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| By Wellvyl Media Editorial

In an interview with Forbes, the disruptive mogul and entrepreneur Dame Dash said, “Because of the internet, you don’t have to be so cool, you just have to be famous.” In the days of influencer marketing, this could not be truer. The creator of Roc-A-Fella Records continues saying, “It doesn’t matter if you’re corny or not, as long as you have money and Instagram followers.” This introduces the digital world to influencer fraud.

Transparency is our only weapon in the fight against influencer fraud. Money and followers on any social media account is the new recipe for cool. The image of something is much more important than the actuality of something. To be quite frank, I agree with Dash’s sentiment, “The role of the real influencer is in jeopardy.”



With social media accounts increasing number of bots engagements, purchasing of followers, and the pay-to-play attitude, how can consumers guard themselves against influencer fraud?


WWD did a fantastic breakdown of celebrities and their influential marketing income for Instagram posts in relation to their followers. The self-made cosmetics guru, Kylie Jenner, has an estimated value of $1 million for each sponsored post.

“[Selena] Gomez has the largest following on the list at 139 million, and each post is worth $800,000. Ronaldo’s posts are worth $750,000. He has 137 million followers. Jenner’s half-sister Kim Kardashian West has 114 million followers and her single posts are valued at $720,000.”

Micro-influencers are also joining the likes of celebrities when it comes to marketing. One mention can ensure that these small-scale influencers receive up to $1,500 per mention. The Drum’s research from advertisers and marketers yield these results “In a survey of its members, the Association of National Advertisers found that 75% of marketers currently work with influencers and of that 43% plan to increase spending in the next year.”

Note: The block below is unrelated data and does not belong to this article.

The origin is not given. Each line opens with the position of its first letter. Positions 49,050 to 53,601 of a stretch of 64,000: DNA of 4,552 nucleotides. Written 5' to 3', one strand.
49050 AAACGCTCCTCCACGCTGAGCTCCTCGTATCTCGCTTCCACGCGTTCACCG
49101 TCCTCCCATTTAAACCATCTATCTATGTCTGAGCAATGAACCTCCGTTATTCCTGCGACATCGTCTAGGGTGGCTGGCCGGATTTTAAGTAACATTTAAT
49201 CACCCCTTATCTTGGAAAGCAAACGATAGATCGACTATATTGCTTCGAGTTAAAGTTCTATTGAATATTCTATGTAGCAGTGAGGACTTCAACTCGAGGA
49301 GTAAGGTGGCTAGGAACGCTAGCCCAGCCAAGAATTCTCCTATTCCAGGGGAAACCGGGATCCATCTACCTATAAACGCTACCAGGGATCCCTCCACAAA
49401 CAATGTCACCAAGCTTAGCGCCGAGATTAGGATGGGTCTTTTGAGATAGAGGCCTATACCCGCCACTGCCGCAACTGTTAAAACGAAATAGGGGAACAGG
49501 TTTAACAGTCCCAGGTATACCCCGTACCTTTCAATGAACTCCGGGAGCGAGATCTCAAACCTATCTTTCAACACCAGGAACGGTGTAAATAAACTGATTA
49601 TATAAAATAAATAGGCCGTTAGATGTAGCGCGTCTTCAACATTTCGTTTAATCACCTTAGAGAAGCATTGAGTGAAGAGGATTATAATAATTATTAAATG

influencer marketing

According to Eliza Valdez, manager of insights and strategy at influencer marketing agency Sway Group, says, “Bot comments are responsible for over 40 percent of total comments for more than 500 of 2,000 sponsored posts made each day.”

In Valdez’s opinion piece for AdWeek, she continues “The influencer marketing industry will not continue to thrive without truth and transparency.” If you do decide to implement influencer marketing in any of your social media campaigns, Valdez stresses that companies should know who their influencers are. 

It is not worth it. You do your followers, customers, and consumers a great disservice when it comes to influencer fraud. Just because someone has a ton of followers does not mean it is quality content and worth making it onto your timeline. In a digital world dominated and curated by algorithms, consumers are constantly fed what they might or should like based on who they follow and things that they search. It should be unethical for companies to promote their products using false advertising through fraudulent influencer marketing. If companies actively and willingly engage in influencer fraud, then there should be consequences and punishments set in place.

Unilever’s CMO, Keith Weed, has outright said that the company will not work with influencers who buy followers. It may be time for the companies and advertising firms using digital marketing to take the same stance. Only then can we live better and be better.